The Power of Kindness–a Lesson for Bosses

When it comes to impacting people’s lives, nothing is more powerful than kindness.  As Albert Schwietzer once said: “Constant kindness can accomplish much.  As the sun makes ice melt, kindness causes misunderstanding, mistrust and hostility to evaporate.”  Leo Buscaglia put it this way: “Too often we underestimate the power of a touch, a smile, a kind word, a listening ear, and honest compliment or the smallest act of caring, all of which have the potential to turn a life around.”  Henry James echoed these sentiments when he said: “Three things in human life are important.  The first is to be kind.  The second is to be kind.  And the third is to be kind.”  Kind acts are what we were put on this planet to do.  They require very little effort, but they have the power to change people’s lives.  On top of that, kind acts have a homing quality; they always seem to find their way back to the person who performed them.  Highly effective bosses have figured this out–kindness is a big reason for their success.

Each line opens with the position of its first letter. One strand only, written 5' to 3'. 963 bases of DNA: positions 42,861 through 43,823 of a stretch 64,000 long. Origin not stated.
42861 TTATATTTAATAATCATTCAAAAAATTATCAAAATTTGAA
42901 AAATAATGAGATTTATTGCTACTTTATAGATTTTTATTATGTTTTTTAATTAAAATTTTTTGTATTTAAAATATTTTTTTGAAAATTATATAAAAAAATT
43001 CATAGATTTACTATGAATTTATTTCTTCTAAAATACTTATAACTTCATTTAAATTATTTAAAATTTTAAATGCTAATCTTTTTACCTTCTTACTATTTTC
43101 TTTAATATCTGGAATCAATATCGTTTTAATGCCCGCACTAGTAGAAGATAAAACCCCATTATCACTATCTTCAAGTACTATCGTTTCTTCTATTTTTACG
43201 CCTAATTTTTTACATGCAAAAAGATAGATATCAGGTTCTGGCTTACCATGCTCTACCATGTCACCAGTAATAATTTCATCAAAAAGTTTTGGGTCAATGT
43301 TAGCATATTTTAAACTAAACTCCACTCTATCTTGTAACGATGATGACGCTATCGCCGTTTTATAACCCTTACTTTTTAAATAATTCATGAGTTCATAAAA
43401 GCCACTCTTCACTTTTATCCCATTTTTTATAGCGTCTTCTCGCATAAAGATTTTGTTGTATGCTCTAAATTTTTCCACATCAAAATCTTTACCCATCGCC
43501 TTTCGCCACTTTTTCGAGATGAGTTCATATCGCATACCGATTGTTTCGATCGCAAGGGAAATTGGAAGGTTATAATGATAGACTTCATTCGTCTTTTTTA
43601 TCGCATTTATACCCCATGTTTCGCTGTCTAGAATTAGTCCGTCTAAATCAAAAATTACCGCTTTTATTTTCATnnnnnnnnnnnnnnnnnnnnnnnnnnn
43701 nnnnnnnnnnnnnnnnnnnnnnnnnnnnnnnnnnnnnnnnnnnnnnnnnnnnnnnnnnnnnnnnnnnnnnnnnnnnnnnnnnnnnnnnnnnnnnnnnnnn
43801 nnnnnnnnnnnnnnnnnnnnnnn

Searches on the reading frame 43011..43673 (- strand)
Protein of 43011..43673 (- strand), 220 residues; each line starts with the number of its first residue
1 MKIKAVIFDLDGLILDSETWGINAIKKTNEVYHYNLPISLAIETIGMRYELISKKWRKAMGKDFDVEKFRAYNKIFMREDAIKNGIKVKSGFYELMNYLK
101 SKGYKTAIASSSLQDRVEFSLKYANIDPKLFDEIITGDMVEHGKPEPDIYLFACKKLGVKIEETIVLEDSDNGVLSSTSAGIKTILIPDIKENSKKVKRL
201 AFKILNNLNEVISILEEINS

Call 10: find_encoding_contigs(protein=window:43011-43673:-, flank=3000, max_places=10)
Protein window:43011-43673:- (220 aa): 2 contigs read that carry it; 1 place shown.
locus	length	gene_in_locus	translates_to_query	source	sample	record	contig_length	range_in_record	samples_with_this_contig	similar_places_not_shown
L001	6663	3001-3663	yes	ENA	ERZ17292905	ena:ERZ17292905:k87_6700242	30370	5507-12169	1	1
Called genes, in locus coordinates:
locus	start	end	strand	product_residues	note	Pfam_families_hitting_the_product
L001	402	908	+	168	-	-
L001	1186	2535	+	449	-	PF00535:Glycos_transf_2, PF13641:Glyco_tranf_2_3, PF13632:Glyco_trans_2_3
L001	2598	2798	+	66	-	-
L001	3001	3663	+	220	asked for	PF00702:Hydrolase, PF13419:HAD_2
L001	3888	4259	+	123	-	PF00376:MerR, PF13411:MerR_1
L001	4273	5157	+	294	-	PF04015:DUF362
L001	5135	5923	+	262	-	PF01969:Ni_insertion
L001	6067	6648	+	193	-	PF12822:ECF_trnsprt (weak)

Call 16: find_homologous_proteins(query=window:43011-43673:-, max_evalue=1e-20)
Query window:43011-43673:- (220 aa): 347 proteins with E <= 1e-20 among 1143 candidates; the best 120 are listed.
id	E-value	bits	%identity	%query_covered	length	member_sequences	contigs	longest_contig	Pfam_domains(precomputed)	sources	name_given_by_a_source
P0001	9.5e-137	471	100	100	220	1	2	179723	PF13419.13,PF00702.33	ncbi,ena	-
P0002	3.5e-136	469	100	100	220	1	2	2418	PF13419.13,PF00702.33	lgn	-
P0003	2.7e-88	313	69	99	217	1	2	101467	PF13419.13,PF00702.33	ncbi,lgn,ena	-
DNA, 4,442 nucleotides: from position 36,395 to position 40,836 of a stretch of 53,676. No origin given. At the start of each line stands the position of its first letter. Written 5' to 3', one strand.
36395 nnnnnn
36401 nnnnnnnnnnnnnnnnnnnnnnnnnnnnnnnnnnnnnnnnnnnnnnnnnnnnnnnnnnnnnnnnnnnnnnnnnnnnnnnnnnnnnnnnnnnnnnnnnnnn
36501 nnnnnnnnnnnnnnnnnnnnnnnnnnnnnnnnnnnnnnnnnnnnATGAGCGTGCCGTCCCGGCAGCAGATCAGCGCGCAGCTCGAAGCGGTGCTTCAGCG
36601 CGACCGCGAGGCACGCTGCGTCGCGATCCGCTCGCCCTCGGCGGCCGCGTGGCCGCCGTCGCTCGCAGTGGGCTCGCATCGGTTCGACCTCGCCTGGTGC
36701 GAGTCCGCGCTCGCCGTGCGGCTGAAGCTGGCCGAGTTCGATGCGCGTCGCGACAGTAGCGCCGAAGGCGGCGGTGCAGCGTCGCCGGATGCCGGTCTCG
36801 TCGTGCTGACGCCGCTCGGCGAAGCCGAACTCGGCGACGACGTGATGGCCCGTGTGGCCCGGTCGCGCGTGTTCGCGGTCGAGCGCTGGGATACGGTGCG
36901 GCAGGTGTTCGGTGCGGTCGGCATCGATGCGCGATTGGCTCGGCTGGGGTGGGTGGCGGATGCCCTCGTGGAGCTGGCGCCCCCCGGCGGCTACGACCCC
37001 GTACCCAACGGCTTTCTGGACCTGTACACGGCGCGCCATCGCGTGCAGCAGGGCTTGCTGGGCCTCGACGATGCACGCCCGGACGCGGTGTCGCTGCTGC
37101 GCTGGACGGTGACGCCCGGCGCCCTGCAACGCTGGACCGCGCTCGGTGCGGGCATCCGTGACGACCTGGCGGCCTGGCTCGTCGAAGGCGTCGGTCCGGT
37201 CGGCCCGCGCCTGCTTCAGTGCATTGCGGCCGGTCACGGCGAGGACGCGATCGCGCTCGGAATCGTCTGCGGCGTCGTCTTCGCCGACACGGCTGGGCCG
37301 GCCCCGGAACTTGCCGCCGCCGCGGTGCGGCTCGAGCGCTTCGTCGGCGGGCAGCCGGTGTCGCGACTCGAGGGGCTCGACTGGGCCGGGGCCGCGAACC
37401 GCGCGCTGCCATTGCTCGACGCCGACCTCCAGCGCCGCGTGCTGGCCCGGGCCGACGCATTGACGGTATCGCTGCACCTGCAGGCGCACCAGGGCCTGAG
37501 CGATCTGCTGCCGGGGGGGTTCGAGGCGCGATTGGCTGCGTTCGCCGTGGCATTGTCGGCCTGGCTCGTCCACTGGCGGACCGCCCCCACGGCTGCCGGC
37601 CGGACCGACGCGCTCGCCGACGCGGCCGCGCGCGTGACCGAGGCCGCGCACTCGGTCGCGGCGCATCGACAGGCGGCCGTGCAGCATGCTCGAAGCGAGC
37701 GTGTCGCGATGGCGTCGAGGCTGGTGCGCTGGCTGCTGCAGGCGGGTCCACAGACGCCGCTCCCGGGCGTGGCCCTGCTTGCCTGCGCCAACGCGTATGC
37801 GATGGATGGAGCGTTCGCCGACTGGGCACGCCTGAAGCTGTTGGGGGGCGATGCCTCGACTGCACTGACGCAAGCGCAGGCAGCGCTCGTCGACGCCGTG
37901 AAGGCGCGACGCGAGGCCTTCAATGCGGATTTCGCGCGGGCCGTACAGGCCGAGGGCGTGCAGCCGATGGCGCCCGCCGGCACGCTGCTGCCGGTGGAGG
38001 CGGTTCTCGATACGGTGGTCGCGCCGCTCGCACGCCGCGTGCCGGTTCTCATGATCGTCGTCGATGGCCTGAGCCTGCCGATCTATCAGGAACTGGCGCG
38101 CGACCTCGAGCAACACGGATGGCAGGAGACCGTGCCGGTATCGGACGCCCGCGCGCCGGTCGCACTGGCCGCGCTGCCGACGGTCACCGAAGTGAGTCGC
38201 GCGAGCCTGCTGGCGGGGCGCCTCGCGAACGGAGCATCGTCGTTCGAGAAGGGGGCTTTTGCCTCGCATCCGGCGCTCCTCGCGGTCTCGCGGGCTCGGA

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About Ross Reck

Who am I? I am the author of The Engagement Formula, Turning Your Customers into Your Sales Force, The X-Factor and my popular weekly newsletter: Ross Reck’s Weekly Reminder. I'm also the coauthor of Instant Turnaround!, REVVED! and the best selling The Win-Win Negotiator. I've also spoken at hundreds of meetings, conferences and conventions throughout the United States, Canada, Latin America, Europe and Asia. My consulting clients include Hewlett-Packard, John Deere, American Express, Janssen-Ortho, Inc., Shire Pharmaceuticals, Philip Morris International, the Chicago Cubs, Rolls-Royce and Xerox. I received my Ph.D. from Michigan State University in 1977. From 1975 to 1985 I served a Professor of Management at Arizona State University. During my career at ASU I was the only two-time recipient of the prestigious “Teaching Excellence in Continuing Education” award and was identified by the university as an “Outstanding Teacher.” In 1985 I left my position at ASU to search full-time for a new "Management Model" to replace the current model with it's emphasis on authority, control and formal communication channels. Last February, I found it (it's actually a leadership model) and it's featured in my new book, The Engagement Formula: Three Simple Steps that Guarantee Full Employee Engagement.

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